• anonymous
Find a degree 3 polynomial with zeros -2, 1, and 5 going through the point (0,-3)
  • Stacey Warren - Expert
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  • katieb
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  • anonymous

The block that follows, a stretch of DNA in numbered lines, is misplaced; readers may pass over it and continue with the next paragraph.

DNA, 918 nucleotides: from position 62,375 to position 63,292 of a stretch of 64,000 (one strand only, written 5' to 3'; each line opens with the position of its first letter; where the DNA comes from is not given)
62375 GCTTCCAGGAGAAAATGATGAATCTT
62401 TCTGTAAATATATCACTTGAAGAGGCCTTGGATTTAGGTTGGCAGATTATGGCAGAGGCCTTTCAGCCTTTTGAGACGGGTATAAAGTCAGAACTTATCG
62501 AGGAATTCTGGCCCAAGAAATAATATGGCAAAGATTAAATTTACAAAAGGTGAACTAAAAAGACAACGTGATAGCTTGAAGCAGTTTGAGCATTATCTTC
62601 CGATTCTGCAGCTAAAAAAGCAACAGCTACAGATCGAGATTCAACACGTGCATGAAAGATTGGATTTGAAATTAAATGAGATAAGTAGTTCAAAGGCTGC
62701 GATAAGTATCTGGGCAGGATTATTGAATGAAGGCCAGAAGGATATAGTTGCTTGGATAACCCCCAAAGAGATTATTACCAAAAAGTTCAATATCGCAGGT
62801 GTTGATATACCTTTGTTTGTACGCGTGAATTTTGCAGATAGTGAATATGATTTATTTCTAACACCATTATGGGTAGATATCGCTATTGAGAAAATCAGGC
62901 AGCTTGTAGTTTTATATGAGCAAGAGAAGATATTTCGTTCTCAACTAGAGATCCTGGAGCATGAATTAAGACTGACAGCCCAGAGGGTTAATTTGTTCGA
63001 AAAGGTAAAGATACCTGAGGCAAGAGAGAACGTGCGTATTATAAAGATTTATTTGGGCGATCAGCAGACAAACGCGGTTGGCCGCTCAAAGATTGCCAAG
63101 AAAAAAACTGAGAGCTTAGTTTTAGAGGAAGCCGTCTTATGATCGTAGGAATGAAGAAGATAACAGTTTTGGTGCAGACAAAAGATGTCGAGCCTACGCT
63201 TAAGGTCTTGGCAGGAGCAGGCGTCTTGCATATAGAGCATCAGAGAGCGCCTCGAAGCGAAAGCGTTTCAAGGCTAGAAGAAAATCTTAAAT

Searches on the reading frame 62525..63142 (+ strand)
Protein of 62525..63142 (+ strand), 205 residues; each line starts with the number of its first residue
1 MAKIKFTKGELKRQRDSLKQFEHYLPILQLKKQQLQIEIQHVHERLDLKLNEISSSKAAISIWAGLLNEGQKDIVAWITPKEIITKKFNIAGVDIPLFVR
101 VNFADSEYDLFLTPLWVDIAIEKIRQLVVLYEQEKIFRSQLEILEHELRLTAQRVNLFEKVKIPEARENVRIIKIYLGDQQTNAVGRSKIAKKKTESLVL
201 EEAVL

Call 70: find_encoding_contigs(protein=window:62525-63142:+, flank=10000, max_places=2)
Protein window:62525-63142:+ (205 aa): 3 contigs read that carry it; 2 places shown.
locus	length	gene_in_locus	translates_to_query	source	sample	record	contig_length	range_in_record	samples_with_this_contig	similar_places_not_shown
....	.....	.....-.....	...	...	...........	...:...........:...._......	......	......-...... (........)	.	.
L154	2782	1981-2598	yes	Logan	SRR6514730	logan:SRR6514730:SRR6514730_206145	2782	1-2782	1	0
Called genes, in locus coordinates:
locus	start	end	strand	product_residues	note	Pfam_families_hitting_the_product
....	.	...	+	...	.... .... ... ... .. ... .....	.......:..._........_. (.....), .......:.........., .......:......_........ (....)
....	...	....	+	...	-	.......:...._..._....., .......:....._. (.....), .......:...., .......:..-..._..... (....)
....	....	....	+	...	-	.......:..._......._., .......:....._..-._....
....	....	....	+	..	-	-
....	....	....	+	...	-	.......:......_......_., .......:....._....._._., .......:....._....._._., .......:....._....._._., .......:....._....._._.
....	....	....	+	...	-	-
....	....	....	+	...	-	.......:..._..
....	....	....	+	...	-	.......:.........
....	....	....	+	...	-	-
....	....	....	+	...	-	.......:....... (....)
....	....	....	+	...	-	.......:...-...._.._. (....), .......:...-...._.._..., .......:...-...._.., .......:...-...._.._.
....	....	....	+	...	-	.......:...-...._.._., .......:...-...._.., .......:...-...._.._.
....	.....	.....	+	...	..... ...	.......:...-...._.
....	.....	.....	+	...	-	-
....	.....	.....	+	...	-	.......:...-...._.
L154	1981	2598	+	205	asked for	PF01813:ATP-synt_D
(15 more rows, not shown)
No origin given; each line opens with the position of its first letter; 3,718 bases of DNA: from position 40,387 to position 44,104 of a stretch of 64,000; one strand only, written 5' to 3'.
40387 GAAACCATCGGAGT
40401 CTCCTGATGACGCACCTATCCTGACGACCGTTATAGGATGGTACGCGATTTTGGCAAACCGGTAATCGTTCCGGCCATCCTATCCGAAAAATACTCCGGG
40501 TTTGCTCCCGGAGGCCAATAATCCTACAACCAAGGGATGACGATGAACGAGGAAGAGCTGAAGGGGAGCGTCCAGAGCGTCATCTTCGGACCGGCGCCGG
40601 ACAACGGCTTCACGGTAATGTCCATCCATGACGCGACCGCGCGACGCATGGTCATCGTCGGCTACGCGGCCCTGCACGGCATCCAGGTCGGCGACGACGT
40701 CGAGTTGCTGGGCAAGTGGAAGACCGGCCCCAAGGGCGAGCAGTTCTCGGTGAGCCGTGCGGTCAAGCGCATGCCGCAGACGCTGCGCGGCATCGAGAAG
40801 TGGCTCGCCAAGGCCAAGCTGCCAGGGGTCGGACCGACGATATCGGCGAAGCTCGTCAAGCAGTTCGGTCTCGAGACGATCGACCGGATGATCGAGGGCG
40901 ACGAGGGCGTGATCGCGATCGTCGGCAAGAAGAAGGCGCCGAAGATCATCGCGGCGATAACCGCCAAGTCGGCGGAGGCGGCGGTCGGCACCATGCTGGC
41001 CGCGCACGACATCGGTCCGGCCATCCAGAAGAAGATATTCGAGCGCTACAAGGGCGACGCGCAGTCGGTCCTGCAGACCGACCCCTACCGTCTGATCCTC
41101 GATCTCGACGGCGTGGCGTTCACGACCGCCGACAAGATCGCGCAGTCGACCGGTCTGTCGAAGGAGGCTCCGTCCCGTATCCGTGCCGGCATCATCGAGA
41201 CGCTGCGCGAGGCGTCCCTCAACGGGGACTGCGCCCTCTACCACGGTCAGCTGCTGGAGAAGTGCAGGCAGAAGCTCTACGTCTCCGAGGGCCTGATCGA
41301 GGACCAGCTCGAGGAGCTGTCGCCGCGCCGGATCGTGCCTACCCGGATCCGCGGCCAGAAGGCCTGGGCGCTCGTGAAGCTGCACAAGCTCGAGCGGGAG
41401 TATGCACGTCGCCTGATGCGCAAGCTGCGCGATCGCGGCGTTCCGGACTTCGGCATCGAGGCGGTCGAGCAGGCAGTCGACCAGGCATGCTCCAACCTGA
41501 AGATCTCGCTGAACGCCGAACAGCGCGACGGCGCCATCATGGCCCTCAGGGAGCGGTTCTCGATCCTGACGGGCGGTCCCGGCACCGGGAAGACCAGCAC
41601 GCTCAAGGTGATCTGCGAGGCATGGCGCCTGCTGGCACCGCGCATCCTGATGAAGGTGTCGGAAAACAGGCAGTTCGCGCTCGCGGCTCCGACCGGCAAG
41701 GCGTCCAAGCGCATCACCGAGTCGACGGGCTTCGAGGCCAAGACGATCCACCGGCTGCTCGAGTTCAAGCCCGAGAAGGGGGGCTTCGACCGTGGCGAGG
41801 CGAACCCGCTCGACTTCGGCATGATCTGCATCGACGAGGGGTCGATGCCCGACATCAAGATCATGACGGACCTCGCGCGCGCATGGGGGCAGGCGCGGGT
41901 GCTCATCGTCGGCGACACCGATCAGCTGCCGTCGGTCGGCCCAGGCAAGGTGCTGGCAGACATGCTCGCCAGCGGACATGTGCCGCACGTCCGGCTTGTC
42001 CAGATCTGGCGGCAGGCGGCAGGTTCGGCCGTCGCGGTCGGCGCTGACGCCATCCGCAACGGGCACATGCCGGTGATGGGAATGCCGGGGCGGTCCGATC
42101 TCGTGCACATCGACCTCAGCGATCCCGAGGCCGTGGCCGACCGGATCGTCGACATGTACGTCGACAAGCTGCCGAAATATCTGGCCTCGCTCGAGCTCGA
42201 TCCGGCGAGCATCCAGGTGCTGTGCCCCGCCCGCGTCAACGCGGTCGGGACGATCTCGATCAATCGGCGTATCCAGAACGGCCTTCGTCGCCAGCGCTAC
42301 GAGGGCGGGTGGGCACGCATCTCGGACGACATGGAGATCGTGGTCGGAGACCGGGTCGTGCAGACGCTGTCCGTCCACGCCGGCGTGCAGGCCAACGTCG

As a general rule when creating polynomials, if you are given ALL the zeros (i.e. the set of all x such that f(x)=0 ) and they are all real numbers, then you can form the polynomial by: \[f(x)=\left( x + 2 \right)\left( x -1 \right)\left( x - 5 \right)\] Note if you plug in each of the zero's for the function one of the associated factors becomes zero, hence the whole function becomes zero. Also, note that you must know ALL the zeros for this to work, since complex zeros are possible for polynomials. Finally, while you can employ the same trick if you also know ALL the complex zeros (or at least one of every conjugate pair) you can do something similar; however I will omit this example since the question doesnt call for it. Now the remaining step in the problem is to force it to go through the point (0,-3). This can be done by first modifying f(x) as follows: \[f(x)=c\left( x + 2 \right)\left( x -1 \right)\left( x - 5 \right)\] Where c is a constant to be determined. Now substitute in the point: \[f(0)=-3=c\left( 2 \right)\left(-1 \right)\left(- 5 \right)=10c \ \ \ \rightarrow c=\frac{-3}{10} \] Therefore: \[f(x)=\frac{-3}{10}\left( x + 2 \right)\left( x -1 \right)\left( x - 5 \right)\] Note none of the zeros of f(x) have changed since each factor still produces a zero upon substitution.

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